Aspen’s water usage dropping
The Denver Post’s Dec. 21 article regarding community water usage contained incorrect information for Pitkin County – namely Aspen. Contrary to the article, Aspen has been decreasing water consumption despite rising users and increased demand for water for snowmaking.
The inaccurate story cited a draft report, which overstated consumption figures for Pitkin County municipalities. The state agency that authored the report is taking steps to correct the faulty information.
In reality, the city of Aspen has been working for the past four decades to reduce water usage, and we’ve succeeded in that goal. Over that time period, water usage has decreased in absolute terms from a little less than 0.9 billion gallons per year to around 0.85 billion gallons, despite a three-fold increase in the number of water-using fixtures connected to the system and despite the fact that the use of the potable water system has been expanded to include water for snowmaking.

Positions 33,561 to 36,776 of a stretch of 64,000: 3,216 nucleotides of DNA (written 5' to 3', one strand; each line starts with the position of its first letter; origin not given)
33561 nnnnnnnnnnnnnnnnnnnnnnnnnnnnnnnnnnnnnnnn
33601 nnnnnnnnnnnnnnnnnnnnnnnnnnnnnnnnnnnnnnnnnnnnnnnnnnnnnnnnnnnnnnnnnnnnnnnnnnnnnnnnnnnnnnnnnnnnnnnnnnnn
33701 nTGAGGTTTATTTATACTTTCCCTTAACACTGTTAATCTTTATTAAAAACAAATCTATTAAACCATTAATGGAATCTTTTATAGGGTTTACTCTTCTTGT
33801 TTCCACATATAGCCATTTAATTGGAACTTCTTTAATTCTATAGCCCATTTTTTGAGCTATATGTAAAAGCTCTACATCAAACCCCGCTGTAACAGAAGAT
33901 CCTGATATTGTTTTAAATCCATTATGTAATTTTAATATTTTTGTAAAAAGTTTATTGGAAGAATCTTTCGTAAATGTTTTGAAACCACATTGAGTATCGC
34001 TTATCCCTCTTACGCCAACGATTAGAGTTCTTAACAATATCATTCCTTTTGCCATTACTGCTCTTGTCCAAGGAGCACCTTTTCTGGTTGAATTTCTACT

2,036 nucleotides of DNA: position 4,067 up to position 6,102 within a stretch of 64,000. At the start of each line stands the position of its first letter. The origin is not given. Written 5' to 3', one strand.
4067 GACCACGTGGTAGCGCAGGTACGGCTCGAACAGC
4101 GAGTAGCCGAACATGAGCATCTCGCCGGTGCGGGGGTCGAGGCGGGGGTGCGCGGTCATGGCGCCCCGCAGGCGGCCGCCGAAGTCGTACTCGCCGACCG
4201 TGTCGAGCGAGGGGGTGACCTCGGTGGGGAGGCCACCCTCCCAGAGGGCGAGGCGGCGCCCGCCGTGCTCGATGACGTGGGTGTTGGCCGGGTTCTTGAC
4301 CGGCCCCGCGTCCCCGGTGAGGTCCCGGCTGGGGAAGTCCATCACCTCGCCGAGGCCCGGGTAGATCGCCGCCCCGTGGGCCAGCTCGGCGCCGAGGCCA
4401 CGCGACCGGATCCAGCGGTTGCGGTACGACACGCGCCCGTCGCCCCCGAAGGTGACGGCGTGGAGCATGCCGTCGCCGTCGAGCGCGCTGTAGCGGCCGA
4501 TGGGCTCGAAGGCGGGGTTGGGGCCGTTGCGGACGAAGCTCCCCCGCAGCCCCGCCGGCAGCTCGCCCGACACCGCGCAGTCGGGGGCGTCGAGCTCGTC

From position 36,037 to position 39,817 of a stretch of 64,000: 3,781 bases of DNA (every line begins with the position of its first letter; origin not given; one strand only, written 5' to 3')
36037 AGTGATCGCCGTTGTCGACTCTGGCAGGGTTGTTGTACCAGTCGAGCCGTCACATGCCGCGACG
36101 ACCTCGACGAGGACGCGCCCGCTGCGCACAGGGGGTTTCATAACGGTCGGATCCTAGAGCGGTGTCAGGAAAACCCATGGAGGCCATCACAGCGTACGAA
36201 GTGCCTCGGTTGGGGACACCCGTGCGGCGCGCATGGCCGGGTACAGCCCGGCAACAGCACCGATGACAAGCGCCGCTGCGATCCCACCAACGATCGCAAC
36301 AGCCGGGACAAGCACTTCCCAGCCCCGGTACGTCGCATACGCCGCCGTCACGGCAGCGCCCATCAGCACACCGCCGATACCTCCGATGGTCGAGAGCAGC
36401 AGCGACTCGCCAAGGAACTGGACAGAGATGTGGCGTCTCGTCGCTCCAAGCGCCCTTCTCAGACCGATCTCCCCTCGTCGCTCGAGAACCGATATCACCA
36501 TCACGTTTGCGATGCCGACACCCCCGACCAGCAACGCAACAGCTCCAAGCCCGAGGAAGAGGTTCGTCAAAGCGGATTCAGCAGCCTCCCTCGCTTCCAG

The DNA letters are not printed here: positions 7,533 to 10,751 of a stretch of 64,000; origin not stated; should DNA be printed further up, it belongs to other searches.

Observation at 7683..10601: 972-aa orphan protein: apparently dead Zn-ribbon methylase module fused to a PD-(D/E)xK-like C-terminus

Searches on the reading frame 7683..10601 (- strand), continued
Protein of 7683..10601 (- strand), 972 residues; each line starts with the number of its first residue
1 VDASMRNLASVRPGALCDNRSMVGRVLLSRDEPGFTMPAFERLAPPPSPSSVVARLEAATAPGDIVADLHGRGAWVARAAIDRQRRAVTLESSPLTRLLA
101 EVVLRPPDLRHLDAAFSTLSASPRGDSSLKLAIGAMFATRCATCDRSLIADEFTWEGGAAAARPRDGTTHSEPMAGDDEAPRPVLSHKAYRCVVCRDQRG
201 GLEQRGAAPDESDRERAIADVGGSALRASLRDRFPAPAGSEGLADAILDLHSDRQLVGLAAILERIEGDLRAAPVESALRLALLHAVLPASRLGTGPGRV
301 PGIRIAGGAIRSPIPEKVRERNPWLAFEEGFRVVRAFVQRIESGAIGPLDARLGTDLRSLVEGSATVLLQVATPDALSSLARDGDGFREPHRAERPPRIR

On the basis of the amount of water consumed for each connection, Aspen has experienced more than a 75 percent reduction since 1994. We measure unit consumption based on gallons per “Equivalent Capacity Unit,” or ECU (a fixture count equivalent to a two-bedroom, one-bath home). From 1994 to the present, water use per ECU connected to the system has dropped from 516 gallons per day to 127 gallons per day.
These dramatic reductions in water usage are a result of water management policies that foster better stewardship of our limited water supplies. More than 15 specific measures, ranging from leak detection programs to a system of inverted block rates, contributed to Aspen’s reduction in water use.
The annual performance reviews of Aspen water personnel is dependent upon the continued success in reducing water usage, and each of our employees takes pride in their contribution to these results. Aspen is indeed serious about water conservation.
utilities and environmental initiatives director
city of Aspen
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